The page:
This is a process that you can work with your interviewer on where you ask them. Is it OK if we come up with some test cases together that best capture these different questions that you've helped me answer for our constraints?
Step 2: Write out some test cases.
Once you asked all those different questions related to the constraints. Now is the best time to come up with some of the test cases that will capture all of the various constraints.
Remember, there can be many different constraints that we need to make sure we capture in multiple different test cases.
Step 3: Figure out a solution without a code.
This is a very crucial step that we have to make because what we're doing here is we are thinking about coming up with a working solution before we get bogged down by any technical details. Here, I want you to think of a logical working solution for how you might solve this question if you were just asked this question out of the blue.
So if there's no code involved, you don't want to think about for loops while loops, variables, any of that stuff, all you want to think about is if I were to approach this problem critically and logically, how would I ensure that I have a working solution that works for all of the test cases that we just came up within Step 2.
Don't think about optimal solutions yet because a working solution is better than a non-working optimal solution.
Once you know how to approach the problem and have a good, logical working solution, you want to move on to the next step, which is to write out this solution you came up with within code.
Step 4: Write out your solution in code by hand.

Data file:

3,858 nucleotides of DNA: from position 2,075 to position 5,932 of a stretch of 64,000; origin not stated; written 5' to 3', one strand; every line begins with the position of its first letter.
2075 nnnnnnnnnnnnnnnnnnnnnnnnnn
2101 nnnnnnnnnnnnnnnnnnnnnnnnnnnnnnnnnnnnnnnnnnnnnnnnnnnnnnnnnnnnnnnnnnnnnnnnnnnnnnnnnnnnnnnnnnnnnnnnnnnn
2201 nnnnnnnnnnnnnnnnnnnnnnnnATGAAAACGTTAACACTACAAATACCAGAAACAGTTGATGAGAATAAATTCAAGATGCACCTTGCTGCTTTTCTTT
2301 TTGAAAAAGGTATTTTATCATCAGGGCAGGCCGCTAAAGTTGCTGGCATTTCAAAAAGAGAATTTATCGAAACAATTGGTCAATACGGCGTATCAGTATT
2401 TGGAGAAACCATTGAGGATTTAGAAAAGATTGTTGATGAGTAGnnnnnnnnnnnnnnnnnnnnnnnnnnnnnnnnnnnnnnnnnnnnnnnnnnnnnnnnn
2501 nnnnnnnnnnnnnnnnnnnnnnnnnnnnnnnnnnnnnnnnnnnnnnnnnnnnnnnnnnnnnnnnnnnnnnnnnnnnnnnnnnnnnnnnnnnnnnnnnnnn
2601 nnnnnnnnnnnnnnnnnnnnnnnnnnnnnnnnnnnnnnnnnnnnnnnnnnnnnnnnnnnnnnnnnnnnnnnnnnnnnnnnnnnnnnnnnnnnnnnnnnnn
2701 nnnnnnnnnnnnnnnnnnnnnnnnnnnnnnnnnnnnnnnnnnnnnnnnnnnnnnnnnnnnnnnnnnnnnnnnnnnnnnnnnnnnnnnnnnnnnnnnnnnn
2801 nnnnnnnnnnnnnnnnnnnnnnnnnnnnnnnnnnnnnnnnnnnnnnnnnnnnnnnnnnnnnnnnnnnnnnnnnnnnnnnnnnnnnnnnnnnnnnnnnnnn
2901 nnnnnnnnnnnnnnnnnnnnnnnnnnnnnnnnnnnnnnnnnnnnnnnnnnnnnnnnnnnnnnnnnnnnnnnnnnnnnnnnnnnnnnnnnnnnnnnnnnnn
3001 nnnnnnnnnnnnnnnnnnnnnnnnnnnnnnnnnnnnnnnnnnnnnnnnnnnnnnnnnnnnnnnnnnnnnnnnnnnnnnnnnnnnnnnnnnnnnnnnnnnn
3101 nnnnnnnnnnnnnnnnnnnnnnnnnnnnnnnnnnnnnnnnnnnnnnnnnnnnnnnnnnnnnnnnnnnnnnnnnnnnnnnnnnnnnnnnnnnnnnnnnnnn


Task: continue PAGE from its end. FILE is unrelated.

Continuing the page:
In the last step, you came up with a logical solution to this problem, and in this step, you're going to convert that logical solution into a code solution.
You now have the brute force solution you came up with without any optimizations, but it's a working solution. So once you fully coded the solution you came out with, you want to take this time to move on to the next step.
Step 5: Double check for errors.
So here, what you need to do is you need to make sure that you didn't make any spelling mistakes, we didn't make any typos. Our variable names are consistent wherever we use them. Also, make sure that all of our cases are correct. You also want to make sure that we're closing all of our loops and closing all of our functions.
The primary key here is just that you want to do the due diligence check to ensure that your code is exactly how it should be for it to work correctly.
So, at this point, this is often where many people get tripped up because they're not used to writing code by hand.
Usually, we rely on our I.D.E as a crutch. And this is why this practice is good because by practising and doing this double-check for errors, you'll often find that you catch yourself for minor mistakes that you would have made if you were using an I.D.E as well. But the difference is that the ** IDE** catches it for you. Your interviewer is looking for these mistakes, and they're trying to see if you are a careful and cautious coder. So it would be best if you double-checked for errors. Once you see that your code is all correct, then we move on to our next step.